3. =O…Butterscotch pudding is way up there in my fave desserts list!!! Thank you so much Sally I am trying this as soon as I finish typing this comment…..thank you!

    1. I hope you love this recipe, Gemma!

      1. They turned out amazing!!! Definitely making this often in the (near) future…

  4. Love butterscotch! Might be making this soon.
    When covering with plastic wrap at the end, does the plastic need to touch the pudding to prevent a skin from forming?

    1. Yes yes yes, definitely! That’s always best to protect the pudding from a skin on top.

  5. Kasey Campbell says:

    Hi Sally,
    I had a question on the milk and cream. Should it be cold or room temp?
    Thanks for a blast from my childhood!

    1. Hi Kasey! This is a great question and I just added it to the notes. (I mention it in the video but forgot to add to the recipe note.) Either work, but to avoid a lot of sizzle and splatter in the pot, I recommend room temperature.

  6. Hi Sally, responding to your question if dairy free alternatives for milk work well in pudding, the answer is a qualified yes…I wrote about making Double Dark Chocolate Pudding using Unsweetened Vanilla Almond Milk, and it was wonderful (to be clear, I used 1 1/2 cups Almondmilk and 1/2 heavy cream, but I think using a substitute for the heavy cream would work also, if necessary). More importantly, my husband, who doesn’t like almond milk, didn’t even notice the difference. You can read about my experience at Scotch and Scones.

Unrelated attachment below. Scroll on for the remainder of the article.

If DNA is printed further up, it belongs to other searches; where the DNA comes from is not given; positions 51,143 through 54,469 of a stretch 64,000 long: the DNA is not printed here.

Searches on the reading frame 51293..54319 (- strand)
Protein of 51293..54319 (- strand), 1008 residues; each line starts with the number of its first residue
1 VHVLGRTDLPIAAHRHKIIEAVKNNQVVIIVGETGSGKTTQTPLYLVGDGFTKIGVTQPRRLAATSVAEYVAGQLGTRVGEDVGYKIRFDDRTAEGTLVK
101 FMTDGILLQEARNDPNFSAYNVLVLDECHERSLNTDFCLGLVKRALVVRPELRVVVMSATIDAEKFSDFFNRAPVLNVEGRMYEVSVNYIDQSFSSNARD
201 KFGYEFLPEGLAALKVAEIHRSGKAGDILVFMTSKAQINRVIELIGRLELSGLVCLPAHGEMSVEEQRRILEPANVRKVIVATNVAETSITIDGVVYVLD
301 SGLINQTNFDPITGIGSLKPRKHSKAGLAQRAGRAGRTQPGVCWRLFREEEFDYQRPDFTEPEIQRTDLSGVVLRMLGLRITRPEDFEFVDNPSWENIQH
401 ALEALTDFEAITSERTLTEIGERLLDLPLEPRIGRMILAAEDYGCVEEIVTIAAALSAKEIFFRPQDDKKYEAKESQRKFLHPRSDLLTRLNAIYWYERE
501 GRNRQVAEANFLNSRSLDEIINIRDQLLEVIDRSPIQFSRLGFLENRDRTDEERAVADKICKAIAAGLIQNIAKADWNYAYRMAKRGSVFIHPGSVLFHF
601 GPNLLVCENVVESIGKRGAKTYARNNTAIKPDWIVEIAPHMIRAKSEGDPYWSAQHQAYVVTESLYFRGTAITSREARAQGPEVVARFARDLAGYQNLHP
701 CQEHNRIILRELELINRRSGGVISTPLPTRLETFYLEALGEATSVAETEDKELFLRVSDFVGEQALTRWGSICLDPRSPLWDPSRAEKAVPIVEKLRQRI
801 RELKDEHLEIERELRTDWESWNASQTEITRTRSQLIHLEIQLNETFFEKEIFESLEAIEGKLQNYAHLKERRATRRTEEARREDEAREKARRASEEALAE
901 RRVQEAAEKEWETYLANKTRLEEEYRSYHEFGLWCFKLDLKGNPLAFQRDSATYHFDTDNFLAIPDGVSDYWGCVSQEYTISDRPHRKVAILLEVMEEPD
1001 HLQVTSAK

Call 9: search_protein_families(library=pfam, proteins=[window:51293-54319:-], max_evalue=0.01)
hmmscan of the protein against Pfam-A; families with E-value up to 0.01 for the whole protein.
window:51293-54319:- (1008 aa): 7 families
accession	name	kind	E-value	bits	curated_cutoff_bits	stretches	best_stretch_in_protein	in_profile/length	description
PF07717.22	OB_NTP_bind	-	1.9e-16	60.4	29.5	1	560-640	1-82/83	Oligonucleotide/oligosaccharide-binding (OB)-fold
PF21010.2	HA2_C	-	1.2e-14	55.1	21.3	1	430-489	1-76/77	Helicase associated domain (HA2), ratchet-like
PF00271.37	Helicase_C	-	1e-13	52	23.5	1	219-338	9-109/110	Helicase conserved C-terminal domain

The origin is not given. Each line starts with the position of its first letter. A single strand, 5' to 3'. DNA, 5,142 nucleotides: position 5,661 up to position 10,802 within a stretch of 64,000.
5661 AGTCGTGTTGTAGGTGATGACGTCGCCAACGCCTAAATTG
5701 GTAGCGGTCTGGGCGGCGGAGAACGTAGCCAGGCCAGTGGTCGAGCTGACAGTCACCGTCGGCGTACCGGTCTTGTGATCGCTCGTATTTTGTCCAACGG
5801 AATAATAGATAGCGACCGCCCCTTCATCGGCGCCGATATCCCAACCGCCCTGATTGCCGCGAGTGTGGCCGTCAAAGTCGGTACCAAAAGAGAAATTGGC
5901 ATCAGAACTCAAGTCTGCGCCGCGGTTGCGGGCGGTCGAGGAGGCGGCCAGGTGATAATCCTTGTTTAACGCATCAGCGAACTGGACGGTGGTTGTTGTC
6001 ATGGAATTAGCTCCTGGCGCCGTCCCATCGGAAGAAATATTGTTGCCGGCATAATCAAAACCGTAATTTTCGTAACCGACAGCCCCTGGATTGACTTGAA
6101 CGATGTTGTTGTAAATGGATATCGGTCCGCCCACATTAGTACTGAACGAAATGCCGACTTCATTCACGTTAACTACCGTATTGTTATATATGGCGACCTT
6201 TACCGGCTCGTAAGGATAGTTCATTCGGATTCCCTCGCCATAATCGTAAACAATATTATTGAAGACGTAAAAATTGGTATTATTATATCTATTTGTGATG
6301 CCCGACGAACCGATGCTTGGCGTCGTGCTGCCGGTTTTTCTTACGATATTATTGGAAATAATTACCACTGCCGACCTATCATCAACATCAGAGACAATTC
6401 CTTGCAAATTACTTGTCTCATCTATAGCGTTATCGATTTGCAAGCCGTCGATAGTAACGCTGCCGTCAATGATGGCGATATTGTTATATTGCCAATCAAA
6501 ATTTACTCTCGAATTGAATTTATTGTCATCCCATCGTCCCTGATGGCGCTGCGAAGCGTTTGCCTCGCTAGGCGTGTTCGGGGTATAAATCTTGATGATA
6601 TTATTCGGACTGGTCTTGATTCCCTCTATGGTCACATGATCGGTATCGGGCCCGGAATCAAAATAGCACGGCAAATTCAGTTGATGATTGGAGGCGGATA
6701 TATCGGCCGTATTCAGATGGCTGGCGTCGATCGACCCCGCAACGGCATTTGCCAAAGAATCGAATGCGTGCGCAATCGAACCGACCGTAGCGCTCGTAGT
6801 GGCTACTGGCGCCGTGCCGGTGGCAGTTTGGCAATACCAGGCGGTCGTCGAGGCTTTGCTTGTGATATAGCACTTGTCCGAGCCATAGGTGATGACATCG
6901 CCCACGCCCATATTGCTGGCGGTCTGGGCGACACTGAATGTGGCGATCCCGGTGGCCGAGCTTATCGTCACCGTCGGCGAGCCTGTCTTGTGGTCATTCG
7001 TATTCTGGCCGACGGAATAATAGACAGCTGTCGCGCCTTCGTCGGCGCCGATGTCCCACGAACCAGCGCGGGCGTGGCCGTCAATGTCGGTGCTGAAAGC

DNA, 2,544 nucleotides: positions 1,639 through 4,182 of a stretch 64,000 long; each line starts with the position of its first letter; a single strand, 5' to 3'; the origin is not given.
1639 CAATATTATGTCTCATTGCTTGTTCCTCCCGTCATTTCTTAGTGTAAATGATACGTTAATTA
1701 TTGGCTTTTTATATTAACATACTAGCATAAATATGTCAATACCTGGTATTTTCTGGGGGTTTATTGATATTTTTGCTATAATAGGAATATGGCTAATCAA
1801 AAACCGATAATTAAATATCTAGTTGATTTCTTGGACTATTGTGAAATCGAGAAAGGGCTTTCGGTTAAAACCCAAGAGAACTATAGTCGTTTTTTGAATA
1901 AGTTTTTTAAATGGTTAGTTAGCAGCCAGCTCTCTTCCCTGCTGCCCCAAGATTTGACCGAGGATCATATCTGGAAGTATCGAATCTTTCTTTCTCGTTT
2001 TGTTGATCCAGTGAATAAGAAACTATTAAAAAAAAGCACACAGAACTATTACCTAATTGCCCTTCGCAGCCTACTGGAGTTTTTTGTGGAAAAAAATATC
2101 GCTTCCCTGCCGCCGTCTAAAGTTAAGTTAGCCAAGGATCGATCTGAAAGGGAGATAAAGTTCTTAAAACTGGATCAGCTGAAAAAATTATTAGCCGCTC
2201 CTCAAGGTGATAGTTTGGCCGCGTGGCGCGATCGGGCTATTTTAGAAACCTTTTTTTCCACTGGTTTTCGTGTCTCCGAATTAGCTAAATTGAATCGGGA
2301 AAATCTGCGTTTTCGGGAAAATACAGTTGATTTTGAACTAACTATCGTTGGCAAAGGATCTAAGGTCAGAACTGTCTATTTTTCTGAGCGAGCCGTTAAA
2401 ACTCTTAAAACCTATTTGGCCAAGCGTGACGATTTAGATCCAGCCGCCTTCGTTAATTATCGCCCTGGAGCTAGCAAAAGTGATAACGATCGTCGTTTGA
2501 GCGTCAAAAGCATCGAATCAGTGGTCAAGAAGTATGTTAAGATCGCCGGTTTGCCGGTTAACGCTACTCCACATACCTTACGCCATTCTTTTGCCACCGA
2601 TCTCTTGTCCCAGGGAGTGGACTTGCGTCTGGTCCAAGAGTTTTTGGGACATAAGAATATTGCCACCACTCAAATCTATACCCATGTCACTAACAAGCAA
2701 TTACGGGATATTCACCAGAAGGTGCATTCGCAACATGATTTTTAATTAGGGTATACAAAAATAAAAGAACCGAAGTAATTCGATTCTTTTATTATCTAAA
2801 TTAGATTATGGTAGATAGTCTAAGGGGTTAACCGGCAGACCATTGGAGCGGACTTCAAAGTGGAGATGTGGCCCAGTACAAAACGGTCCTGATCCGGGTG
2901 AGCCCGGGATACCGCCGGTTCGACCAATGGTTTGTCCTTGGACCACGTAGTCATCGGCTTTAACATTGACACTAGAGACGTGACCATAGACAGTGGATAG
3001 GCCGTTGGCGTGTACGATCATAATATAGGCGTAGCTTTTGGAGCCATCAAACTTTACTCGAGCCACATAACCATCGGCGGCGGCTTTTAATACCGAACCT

Thanks for all you do!

    1. Thank you for sharing!

  7. This sounds amazing and I can’t wait to make it! The wheels are turning in my head trying to figure out how to make a butterscotch creme brulee! Might try topping this pudding with a burnt sugar crust until I have time to experiment. Hmm, maybe an idea for a future baking challenge!

    1. Oh YUM! Definitely let me know if you try it!

  8. Oh my! Definitely on my try list. Such fond memories of butterscotch pudding. A true comfort item. A cold day and bundled under a quilt with butterscotch pudding; why there is just not much better than this. I do so enjoy your recipes❤️

    1. Thank you so much, Kaye! I hope you enjoy this recipe 🙂

  9. Hi Sally, this looks amazing!! Can you do a tapioca pudding next? My favorite!

    1. Thank you Lucy!

  10. Sally, have you ever tried making these ahead for a dinner party? Just wondering if it’s possible to make ahead a couple of days or even freeze? Looks delicious and definitely want to make for my kids.

    1. I’ve never been able to freeze and thaw pudding successfully. The texture is always lacking! However, you can let this pudding set in the refrigerator for a couple days. It’s a wonderful make ahead dessert!

      1. Vicki Trotter says:

        Sally, could I leave off the scotch, rum, bourbon? If so do you recommend a substitute flavoring? Thanks!

      2. Hi Vicki! Yes, you can leave it out completely. If desired, add another 1/2 teaspoon of vanilla extract.

  11. I really don’t trust myself to caramelize sugar by sight/smell. If we were to use a candy thermometer, do you know what temperature to take it to? 300F?

    1. Hi Michael! Look for around 240°F (116°C).